In general, it is the duty of the claimant to prove to the ALJ that he is disabled. 20 C.F.R. § 404.1512(a). To this end, he must bring to the ALJ's attention everything that supports a disability determination, including medical or other evidence relating to the alleged impairment and its effect on his ability to work. Id. For his part the ALJ has the responsibility to develop "a complete medical history" and to "make every reasonable effort to help [the plaintiff] get medical reports." 20 C.F.R. § 404.1512(d). If this information fails to provide a sufficient basis for making a disability determination, or the evidence conflicts to the extent that the ALJ cannot reach a conclusion, he may seek additional evidence from other sources. 20 C.F.R. §§ 404.1512(e) & 404.1527(c)(3); see also Mayes v. Massanari, 262 F.3d 963, 968 (9th Cir. 2001). When the evidence is ambiguous or "the record is inadequate" to allow for proper evaluation of the evidence, the ALJ has a duty to develop the record. Tonapetyan v. Halter, 242 F.3d 1144, 1150 (9th Cir. 2001). The ALJ may discharge this duty in one of several ways, including subpoenaing claimant's doctors, submitting questions to claimant's physicians, continuing the hearing, or keeping the record open after the hearing to allow supplementation of the record. Id.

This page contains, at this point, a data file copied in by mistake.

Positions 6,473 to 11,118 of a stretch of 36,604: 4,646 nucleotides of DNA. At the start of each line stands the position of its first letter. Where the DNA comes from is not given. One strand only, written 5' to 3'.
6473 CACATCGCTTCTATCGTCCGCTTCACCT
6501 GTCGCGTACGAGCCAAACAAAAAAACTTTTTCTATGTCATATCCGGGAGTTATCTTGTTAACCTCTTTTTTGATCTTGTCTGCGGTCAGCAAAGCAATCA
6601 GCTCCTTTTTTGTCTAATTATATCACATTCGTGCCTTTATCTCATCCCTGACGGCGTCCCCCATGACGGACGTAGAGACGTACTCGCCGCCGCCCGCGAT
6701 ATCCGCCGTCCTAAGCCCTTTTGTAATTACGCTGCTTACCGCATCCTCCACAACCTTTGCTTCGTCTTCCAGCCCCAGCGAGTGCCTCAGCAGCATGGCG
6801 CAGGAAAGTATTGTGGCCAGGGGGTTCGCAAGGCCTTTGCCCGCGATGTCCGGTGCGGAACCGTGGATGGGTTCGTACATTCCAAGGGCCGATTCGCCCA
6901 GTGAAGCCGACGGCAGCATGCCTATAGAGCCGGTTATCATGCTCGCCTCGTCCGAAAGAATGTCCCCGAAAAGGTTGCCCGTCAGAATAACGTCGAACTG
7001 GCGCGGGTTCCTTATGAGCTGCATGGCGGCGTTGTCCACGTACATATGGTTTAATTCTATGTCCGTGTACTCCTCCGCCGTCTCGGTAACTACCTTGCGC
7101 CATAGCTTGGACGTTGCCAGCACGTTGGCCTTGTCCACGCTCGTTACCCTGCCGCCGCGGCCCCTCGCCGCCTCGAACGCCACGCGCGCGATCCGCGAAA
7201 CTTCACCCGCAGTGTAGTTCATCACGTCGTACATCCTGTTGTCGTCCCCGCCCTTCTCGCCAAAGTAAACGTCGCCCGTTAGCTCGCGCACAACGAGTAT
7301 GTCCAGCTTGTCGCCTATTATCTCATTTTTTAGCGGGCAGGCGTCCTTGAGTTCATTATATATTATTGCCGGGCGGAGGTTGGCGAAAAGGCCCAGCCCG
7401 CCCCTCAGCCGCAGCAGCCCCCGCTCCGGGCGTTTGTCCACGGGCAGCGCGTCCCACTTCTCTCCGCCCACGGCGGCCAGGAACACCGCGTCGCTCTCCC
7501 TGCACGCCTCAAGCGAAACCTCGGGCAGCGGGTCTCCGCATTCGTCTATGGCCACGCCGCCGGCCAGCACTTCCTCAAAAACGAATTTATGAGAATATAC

However, the ALJ's obligation to obtain additional evidence is triggered only "when the evidence from the treating medical source is inadequate to make a determination as to the claimant's disability." Thomas v. Barnhart, 278 F.3d 947, 958 (9th Cir. 2002); Tonapetyan v.Halter, 242 F.3d at 1150. When the ALJ finds support in the record adequate to make a determination regarding the claimant's disability, he does not have a duty to contact the doctors. Bayliss, v. Barnhart, 427 F.3d 1211, 1217 (9th Cir. 2005).

2. The Relevant Medical Record

Licensed psychologist Mary K. McDonald performed a psychological evaluation of Plaintiff on November 18, 2008. AR 310-317. Dr. McDonald noted Plaintiff's mental status as follows: "Thomas' speech was clear and coherent. He was oriented to person, place and time knowing the current and past presidents, the year, month, day of month, day of week and town he was in. He is able to tell time. He is not impaired in the activities of daily living. He can cook, bathe, dress and do simple housework. He does not shop and his wife reminds him of appointments." AR 311.